(Reuters) - In the first week of the 2011 NFL season, football fans were asked to get used to the league's controversial new rule on kickoffs, introduced to reduce player injuries.
In Week Two, which begins on Saturday, many surprised fans will get their first introduction to another potentially controversial rule imposed by the league with safety in mind: the enhanced pat-down.
The National Football League confirmed to Reuters on Thursday that it had asked the league's 32 teams to dramatically increase the physical screening spectators are required to undergo before they enter the stadium.
Some of the stepped-up security measures that stadiums rolled out on Sunday on the 10th anniversary of the September 11, and which fans may have assumed were temporary, are here to stay.
The NFL has told the teams it wants them to search all spectators at their games from the ankles up before allowing them to reach their seats.
That's a change in the NFL's long-standing pat-down policy, first introduced in 2005, which only required that fans be searched from the waist up.
By increasing the amount of touching spectators have to undergo before they're allowed to go to their seats, the new rule on pat-downs will increase the time that millions of fans spend in line during the season and could trigger a backlash.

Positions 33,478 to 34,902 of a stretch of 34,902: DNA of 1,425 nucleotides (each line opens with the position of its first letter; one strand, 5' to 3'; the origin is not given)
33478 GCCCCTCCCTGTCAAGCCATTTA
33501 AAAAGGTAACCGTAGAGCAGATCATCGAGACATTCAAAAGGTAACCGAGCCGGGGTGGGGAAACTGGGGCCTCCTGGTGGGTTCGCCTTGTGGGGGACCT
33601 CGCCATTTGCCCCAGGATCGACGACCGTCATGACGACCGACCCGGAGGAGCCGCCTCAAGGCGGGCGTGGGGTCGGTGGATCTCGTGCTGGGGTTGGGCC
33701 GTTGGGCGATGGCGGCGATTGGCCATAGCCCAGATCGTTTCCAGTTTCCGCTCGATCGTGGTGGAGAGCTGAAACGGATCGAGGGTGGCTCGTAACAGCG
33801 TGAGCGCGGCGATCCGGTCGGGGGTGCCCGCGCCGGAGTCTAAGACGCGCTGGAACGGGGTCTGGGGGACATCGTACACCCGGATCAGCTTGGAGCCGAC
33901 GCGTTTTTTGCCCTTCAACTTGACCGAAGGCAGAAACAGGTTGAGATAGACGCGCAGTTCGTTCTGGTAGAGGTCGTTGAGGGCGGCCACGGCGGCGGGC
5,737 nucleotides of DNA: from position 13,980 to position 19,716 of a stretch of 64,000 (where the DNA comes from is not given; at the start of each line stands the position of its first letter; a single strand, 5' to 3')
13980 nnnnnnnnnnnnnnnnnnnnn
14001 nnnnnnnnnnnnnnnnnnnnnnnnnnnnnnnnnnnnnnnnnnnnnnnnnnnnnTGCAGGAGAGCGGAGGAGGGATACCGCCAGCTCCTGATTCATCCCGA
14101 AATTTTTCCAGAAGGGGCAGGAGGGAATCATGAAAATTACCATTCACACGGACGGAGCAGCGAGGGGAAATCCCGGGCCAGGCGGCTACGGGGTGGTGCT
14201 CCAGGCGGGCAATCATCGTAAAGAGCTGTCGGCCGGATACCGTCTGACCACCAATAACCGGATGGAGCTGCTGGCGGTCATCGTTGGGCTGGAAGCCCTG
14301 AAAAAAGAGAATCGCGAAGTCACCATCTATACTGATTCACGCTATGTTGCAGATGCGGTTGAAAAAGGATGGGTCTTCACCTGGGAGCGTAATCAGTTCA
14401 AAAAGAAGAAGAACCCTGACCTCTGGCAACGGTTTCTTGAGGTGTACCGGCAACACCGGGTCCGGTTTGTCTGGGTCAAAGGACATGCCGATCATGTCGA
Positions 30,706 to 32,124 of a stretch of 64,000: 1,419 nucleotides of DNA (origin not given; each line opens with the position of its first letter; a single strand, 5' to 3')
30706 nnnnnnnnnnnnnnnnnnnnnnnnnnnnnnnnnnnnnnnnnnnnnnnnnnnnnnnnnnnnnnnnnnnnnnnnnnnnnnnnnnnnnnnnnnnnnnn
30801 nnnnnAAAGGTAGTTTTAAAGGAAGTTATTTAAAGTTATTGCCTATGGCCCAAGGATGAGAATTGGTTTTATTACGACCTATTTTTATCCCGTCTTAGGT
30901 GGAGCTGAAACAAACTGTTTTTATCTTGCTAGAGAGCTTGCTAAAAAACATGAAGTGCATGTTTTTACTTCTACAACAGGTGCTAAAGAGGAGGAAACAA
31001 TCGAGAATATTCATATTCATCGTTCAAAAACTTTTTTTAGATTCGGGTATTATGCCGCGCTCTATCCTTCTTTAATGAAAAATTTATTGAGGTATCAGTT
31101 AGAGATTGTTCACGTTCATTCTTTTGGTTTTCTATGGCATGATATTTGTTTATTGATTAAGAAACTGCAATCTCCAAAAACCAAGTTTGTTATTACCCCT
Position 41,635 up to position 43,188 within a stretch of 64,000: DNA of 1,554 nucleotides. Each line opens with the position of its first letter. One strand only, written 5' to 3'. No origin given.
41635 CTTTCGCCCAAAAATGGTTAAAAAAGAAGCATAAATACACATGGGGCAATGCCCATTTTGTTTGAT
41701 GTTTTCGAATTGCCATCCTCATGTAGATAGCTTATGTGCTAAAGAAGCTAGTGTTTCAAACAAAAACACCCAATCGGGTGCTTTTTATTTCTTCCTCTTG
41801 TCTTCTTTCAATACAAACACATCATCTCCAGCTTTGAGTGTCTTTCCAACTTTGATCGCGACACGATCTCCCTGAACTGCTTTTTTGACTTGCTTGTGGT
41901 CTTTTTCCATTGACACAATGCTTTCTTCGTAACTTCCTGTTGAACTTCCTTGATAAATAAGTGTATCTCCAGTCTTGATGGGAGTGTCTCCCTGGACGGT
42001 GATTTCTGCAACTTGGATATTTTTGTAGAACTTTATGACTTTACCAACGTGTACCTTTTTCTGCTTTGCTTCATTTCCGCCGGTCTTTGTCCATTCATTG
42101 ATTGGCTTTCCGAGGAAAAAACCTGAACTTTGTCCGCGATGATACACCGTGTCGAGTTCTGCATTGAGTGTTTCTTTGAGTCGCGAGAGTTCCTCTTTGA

Those fans are already digesting a rule to move the kickoff line up five yards, which reduced the number of returners who ran the ball out of the end zone in Week One and made the game a little less exciting for some.
Brian McCarthy, a spokesman for the NFL, acknowledged the new pat-down policy would require some getting used to. But he said the change would "further increase the safety of fans."
"We encourage fans to come early," McCarthy said, "enjoy their tailgating tradition and be patient as they enter the stadium.
(Reporting by James B. Kelleher in Chicago; Editing by Cynthia Johnston)